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Period images to relieve some of the stress


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1 minute ago, E-116-YH said:

It is a Weyman bodied L-29 Cord with Woodlite head lamps.

Thanks! 

 

I knew it was a Weyman body, but couldn't see enough of the front to surely identify the make.

 

Craig

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Bob, the L29 Cord I believe has a Weyman fabric body, and I think survived and was on the cover of the AACA magazine many years ago (?) in restored condition. Car may now reside in a collection in Europe.  Perhaps this was the car owned in the 1950s by Herbert Lozier of Brooklyn ( then of Huntington, L.I. ) who was an author ( did a book on M-B) and builder of scratch built models . I have/own his pre WWII  period photograph collection ( of cars on display at the London and Paris motor shows) I bought from him many many decades ago as well as a great huge scratch built 1925-27 Packard touring car he made. I will try to look all this up to share here when I complete other commitments for research and stories I have made.  Just not enough hours in the day to get all I want done.  Since the pandemic many car enthusiasts are starved for something interesting to read or look at that they haven't seen before because we all can't attend car shows, cruise nights, club meetings ( local and national) etc . It is why I started this thread on period Images to keep everyone's interest somewhat satisfied . In exactly 2 months this thread will be a year old!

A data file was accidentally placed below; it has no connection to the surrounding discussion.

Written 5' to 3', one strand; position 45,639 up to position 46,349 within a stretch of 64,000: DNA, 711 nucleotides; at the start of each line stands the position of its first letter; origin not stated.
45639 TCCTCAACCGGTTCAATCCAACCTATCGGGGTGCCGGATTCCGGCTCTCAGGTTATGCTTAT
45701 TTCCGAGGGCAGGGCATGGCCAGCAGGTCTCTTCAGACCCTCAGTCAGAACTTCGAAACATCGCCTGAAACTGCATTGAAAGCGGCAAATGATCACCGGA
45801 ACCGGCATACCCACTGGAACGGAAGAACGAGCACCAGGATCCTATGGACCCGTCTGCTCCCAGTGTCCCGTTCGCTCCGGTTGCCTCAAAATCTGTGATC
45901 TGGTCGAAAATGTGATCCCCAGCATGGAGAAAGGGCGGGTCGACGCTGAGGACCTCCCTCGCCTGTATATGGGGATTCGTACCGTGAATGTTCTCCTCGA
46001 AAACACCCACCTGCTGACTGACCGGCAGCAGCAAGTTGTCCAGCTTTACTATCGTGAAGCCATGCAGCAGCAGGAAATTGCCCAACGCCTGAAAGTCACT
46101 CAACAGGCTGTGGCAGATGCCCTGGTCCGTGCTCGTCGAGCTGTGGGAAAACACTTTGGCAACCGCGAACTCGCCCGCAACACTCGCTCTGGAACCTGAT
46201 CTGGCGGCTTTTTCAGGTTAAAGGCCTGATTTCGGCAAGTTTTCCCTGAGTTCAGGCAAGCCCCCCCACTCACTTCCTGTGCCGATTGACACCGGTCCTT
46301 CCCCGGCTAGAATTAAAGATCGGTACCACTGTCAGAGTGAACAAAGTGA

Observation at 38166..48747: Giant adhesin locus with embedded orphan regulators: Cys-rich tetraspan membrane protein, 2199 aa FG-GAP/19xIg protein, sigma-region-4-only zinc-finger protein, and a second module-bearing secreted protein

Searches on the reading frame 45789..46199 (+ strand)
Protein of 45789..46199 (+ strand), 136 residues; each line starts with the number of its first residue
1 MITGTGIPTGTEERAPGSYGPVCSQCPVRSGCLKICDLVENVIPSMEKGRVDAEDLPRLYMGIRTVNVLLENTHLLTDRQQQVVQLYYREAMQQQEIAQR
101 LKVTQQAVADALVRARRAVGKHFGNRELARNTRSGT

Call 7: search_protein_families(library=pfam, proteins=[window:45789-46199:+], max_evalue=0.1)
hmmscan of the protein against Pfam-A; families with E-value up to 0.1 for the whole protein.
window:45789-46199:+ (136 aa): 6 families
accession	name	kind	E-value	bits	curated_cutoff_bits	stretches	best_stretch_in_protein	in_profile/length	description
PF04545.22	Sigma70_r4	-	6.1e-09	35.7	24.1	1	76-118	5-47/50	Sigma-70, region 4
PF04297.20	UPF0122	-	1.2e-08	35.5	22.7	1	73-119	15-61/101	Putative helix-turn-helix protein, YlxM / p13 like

Walt

PS the sedan I believe is a Jordan Speedway series car.

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Yes, the 1930 Jordan Speedway Model Z Sportman sedan.  More progressive design details, features and nascent 3-box sedan proportions in one group of twelve hand-built cars by a dying company than found or presented elsewhere at the time.  Worst of all, none survive and the author of that stunning design concept is lost to history.

'30 Jordan Speedway Z Sportsman b.png

'30 Jordan Speedway Z Sportsman Sedan three-quarter rear.jpg

Edited by 58L-Y8
And 'or' and 3/4 rear view (see edit history)
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twin6,

I love that "snake horn"! I don't see many of those in era photographs. I have probably seen as many of them on restored cars myself than in original era photos. 

 

1937hd45, Bob,